i moved to north carolina my senior year in high school and it was kind of hard for me because i wanted to be friends with the white kids, because we had so much in common, but they wanted nothing to do with me. and all of the hispanic and black kids would try to befriend me but i was like an outcast with them because i didnt know anything about black culture. by the end of the year, i came out of my shell and discovered that not all black people out there are like the one&#39;s who ive had bad experiences with. i had friends of every race. and i still do have friends of every race.

i think one thing that you can teach your daughter, and what might help other people in the same situation, is to learn about other cultures. i didnt know anything about black culture. but when i took the time to learn about it, i also found out why people felt the way they did about the way i look, carry myself, act, etc. i love culture so ive immersed myself in latino culture, various religions, lifestyles, etc etc. not only is it educational but it helps give you a look at why people are the way they are. good luck.

NigerianDiva
02-22-2005, 11:46 PM
I&#39;m experiencing all of that now!!

Right now i live in Irvine, California which is like 40% asian and 50% white and about 1% black. At the school that i go to is very divided up, the white people usually only talk to white people and the same usually goes for asians. That leaves all the black people (less than 20 our of 2200 student) left to wander. Most of the black people try to put up this front and act "black&#39; or "ghetto" when they have been living in Irvine most of their lives just like me. Since I refuse to act like that i dont have all these white people, in a sense*, worshipping me or have other black ppl try to approach me.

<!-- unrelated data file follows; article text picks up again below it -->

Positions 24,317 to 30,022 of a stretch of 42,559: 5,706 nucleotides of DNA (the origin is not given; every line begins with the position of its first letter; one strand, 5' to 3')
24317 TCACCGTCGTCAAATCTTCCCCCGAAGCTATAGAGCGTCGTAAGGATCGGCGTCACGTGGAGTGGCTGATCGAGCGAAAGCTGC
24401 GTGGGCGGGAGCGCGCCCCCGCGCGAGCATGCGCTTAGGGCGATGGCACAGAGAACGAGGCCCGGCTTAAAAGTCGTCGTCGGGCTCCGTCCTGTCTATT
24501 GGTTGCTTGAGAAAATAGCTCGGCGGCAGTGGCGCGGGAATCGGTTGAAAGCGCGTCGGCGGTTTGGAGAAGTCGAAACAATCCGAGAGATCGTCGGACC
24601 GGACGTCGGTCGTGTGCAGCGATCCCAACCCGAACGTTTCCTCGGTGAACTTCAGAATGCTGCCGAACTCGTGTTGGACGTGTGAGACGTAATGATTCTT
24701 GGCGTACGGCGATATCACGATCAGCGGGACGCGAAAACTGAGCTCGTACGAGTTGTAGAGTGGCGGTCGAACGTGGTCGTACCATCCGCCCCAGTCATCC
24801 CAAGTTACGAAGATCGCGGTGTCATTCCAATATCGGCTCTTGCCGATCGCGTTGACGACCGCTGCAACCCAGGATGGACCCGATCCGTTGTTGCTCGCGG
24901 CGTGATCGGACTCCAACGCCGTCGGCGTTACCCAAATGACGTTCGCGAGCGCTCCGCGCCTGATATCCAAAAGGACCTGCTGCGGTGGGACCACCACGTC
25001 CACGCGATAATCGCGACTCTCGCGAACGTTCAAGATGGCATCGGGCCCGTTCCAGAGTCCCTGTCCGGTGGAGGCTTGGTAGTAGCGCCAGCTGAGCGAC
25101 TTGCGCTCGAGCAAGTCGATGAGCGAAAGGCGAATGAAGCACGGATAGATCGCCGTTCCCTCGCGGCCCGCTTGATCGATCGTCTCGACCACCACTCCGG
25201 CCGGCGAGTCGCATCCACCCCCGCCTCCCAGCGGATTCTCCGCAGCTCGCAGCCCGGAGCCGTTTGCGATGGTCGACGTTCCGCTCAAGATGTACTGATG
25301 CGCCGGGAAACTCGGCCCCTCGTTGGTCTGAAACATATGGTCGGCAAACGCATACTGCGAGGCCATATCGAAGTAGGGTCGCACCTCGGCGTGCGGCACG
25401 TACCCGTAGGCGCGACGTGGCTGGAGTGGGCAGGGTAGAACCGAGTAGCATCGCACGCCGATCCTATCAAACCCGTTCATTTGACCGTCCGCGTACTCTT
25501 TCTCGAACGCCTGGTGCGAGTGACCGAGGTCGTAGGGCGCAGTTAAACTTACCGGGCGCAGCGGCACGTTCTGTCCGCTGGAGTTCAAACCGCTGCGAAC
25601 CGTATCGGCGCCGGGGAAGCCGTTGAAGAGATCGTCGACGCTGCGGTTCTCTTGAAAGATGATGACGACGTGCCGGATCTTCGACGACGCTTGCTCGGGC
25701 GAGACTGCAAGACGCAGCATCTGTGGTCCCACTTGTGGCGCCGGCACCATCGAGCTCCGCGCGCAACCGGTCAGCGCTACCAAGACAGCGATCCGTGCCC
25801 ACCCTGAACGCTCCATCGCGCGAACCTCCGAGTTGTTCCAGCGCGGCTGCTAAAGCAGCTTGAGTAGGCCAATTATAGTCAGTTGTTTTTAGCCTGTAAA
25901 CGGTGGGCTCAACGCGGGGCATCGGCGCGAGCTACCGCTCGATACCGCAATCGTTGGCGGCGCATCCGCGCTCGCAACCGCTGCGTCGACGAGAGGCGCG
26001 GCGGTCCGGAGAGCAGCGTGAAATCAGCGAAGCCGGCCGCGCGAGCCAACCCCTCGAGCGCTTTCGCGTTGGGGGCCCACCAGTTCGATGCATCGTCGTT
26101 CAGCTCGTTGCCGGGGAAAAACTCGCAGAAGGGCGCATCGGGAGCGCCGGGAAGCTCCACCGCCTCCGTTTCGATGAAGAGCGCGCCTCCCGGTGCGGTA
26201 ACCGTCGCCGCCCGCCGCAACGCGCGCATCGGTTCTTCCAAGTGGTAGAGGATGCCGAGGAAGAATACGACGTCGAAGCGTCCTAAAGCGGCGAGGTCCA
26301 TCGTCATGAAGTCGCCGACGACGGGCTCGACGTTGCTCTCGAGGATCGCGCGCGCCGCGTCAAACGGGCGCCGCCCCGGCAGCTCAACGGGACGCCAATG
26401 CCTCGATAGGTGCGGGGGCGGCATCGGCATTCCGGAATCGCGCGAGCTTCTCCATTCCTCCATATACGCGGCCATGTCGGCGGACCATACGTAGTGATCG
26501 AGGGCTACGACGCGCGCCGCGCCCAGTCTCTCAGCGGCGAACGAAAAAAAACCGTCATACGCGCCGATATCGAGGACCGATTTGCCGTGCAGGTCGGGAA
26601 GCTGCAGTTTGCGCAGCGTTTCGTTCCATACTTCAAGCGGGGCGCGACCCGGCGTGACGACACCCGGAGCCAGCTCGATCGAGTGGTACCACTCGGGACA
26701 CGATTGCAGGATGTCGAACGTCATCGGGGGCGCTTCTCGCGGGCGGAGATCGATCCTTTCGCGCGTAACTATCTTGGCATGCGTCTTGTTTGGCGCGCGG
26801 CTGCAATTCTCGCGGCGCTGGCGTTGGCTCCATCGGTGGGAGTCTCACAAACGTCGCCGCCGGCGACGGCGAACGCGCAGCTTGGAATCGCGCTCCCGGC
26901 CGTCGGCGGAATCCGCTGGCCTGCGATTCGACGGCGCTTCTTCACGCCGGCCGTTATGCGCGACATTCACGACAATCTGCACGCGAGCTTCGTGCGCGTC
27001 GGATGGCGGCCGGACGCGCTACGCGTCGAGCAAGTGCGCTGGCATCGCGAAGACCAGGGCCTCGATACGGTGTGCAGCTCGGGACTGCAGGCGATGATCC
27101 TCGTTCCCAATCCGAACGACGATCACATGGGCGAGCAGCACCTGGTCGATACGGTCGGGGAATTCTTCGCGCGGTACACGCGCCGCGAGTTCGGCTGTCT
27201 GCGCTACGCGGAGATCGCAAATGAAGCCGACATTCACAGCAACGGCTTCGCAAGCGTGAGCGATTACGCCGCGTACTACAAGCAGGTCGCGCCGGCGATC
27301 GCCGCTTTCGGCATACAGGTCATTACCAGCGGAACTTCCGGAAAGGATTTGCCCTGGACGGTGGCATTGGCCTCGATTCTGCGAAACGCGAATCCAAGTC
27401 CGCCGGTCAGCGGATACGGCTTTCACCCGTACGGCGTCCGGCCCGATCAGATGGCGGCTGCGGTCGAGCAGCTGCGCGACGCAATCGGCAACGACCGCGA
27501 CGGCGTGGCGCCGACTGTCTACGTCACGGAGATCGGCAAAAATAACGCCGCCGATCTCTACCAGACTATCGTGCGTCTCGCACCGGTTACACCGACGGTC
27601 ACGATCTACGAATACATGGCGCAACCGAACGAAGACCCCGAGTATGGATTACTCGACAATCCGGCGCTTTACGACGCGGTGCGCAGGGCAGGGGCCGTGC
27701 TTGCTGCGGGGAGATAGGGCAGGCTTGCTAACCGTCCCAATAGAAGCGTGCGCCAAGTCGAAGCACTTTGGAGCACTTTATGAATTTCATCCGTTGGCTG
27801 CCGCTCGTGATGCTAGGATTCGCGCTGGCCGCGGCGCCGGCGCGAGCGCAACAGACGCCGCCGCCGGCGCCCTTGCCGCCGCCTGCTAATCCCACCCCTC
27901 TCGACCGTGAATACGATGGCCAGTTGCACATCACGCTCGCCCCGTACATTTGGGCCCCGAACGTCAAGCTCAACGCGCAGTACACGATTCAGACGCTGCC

Since i seem too white washed and too smart, the black people at my school seem to have something against me, and act as if i&#39;m some sort of race traitor. They refuse to accept me while the white people and asians dont want to approach me because i&#39;m black or because i&#39;m not like the cool "ghetto" black people that they see all the time on BET rapcity or wutever. :dunno:

Its crazy not being excepted by your own race, piers, or just by people in general. I just try to keep an open mind and refuse to allow the racist and ignorent whites, blacks, asians, hispanics, and others get to me; however, i wont allow them to step all over too.

dancing_the_dream
02-23-2005, 11:51 AM
Originally posted by litebrown@Feb 19 2005, 07:09 PM
I&#39;m an adult now but growing up was hard. Up until the age a ten i was raised in a prodominatly black neighborhood, then moved to a white one. almost all thru school i was the only black child attending. Personally i dont believe a person can talk white or black, but you do pick up a way a speach by your surroundings. So i was concider the liteskin girl who was trying to act white, by the friends i orginally grew up with. And i found it hard for me to make any black friends. Where i went to school there were many racist(not all of course) and found it hard to make white friends because of my skin color. I dont find this as i problem i face today but i fear for my daughter who is approaching school age. Has anyone else face such a situation as this

litebrown

725219